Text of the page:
An excellent comment.
Lorenzo Gonzalez

I took the time to conduct a cursory evaluation of Mr. Pell’s contributions, who I find to be an exceptionally skilled and entertaining writer, before characterizing the “likely” sources of his bereavement. If I had to point to a single article of his that demonstrated his personal election bias, it would have to be his hilarious review of the 2nd Presidential Debate. I should add that I would recommend this as a must-read to anyone in search of comic relief, no matter their political preference.

Relevant to Mr. Pell’s arguments, your question about the origin of bias, viewed in the context of this election, would require us to conclude that there exists unbiased, objective voters whose opinions of Donald Trump have matured since he took office. I accept that this is a possibility, but I have not yet seen conclusive evidence outside of public opinion polls — which I personally distrust — that supports this hypothesis.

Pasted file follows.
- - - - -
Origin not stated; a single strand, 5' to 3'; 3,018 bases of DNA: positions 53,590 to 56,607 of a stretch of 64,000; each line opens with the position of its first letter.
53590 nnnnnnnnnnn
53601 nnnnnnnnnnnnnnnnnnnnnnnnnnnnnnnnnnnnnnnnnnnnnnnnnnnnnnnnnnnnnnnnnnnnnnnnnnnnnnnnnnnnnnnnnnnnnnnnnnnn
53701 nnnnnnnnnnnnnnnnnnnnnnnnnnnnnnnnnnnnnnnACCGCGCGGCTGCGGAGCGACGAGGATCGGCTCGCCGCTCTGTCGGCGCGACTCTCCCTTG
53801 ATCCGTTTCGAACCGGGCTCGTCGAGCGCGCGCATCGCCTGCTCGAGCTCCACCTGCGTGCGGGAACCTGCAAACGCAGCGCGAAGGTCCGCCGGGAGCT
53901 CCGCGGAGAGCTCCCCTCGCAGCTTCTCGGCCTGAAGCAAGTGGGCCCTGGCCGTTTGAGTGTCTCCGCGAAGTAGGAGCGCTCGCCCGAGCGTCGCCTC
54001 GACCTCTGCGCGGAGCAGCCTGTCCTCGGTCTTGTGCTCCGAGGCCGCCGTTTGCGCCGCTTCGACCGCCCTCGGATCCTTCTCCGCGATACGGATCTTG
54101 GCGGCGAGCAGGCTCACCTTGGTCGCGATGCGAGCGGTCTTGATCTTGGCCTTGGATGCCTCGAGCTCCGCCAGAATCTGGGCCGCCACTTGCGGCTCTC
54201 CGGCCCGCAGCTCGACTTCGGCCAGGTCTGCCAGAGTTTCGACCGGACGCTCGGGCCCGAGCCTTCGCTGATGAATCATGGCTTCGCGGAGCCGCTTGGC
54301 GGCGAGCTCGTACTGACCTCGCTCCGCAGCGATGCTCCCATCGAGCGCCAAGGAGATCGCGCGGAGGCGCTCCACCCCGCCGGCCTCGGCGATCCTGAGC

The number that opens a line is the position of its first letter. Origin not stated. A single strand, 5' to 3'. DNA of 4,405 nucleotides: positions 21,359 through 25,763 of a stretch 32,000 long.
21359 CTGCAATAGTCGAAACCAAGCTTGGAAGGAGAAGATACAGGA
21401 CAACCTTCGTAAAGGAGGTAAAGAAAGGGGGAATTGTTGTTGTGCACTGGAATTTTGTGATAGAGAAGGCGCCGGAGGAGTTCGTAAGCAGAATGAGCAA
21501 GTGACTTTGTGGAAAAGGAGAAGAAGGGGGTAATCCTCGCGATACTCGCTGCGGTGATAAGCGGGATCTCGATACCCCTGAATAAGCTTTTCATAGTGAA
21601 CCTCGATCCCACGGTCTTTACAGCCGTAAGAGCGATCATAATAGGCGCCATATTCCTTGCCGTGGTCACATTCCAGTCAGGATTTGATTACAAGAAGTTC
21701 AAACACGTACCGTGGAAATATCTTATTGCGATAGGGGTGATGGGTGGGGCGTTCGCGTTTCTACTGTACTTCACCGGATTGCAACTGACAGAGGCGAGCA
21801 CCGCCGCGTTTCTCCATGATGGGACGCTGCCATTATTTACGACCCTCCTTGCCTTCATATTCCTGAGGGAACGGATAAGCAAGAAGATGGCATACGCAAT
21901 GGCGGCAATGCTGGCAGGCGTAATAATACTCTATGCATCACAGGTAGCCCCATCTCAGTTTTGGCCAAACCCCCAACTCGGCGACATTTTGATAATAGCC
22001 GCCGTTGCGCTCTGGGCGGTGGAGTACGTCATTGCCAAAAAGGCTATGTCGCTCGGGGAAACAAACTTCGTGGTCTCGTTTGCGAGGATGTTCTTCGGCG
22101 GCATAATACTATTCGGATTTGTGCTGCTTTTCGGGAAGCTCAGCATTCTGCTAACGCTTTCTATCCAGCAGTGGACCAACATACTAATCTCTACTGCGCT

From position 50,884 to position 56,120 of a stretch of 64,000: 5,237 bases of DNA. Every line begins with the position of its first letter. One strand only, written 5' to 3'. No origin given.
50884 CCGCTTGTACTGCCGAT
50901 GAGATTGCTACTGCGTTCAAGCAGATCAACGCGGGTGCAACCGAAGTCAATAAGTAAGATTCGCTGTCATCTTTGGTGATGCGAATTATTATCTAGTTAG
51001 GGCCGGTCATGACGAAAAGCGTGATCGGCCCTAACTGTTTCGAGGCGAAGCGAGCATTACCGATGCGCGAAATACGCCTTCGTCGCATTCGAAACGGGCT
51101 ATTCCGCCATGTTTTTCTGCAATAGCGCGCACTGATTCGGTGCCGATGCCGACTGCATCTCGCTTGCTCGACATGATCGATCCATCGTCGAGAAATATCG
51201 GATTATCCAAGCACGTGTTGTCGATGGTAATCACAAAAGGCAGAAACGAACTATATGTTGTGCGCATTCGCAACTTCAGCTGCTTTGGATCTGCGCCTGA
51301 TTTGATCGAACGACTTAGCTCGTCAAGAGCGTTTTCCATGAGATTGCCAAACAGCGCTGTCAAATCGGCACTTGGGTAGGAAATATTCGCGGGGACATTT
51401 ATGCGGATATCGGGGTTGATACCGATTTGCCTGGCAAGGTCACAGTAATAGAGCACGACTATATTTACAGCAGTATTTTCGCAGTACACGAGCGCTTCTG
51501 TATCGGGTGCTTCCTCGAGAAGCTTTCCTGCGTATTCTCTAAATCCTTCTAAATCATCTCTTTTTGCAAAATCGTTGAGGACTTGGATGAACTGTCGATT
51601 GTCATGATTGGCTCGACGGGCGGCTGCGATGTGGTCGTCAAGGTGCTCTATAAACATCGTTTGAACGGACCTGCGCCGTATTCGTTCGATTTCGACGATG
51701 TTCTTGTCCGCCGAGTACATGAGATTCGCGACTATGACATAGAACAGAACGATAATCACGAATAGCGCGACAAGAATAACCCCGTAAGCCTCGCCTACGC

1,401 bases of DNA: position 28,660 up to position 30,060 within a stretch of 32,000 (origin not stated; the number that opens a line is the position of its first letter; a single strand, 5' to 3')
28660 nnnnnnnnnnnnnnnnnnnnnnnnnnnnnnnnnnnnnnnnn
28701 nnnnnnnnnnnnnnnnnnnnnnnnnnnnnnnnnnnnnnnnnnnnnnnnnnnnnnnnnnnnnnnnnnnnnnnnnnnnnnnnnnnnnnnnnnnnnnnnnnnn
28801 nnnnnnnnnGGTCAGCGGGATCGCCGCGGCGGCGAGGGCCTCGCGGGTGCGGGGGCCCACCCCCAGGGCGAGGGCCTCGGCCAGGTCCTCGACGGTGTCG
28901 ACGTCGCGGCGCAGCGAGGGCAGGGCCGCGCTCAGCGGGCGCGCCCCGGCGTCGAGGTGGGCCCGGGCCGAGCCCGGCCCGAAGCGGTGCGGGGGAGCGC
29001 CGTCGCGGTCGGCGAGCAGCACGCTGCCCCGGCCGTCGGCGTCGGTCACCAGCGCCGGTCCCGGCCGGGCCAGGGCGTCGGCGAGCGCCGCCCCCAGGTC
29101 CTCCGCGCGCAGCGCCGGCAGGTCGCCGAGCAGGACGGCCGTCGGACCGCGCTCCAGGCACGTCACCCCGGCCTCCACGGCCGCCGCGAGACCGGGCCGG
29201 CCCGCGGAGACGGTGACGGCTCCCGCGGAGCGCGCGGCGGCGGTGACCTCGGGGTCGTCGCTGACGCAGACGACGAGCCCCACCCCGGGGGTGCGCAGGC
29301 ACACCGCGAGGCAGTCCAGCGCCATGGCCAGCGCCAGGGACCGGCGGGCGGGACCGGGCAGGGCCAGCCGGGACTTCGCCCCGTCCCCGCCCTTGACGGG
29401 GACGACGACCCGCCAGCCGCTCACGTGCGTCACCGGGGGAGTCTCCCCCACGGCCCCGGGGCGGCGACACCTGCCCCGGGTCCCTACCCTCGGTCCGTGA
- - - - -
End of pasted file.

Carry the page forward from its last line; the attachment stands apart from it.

The election day exit polls , which I also discount, revealed that 13% of the electorate decided who they would vote for during the last week of the election. However, they also indicated that 15% of the electorate believed that neither candidate was qualified to serve as President. This would indicate that voters either supported candidate Trump (positive Trump bias), supported candidate Clinton (negative Trump bias), or did not support either candidate (negative Trump bias).

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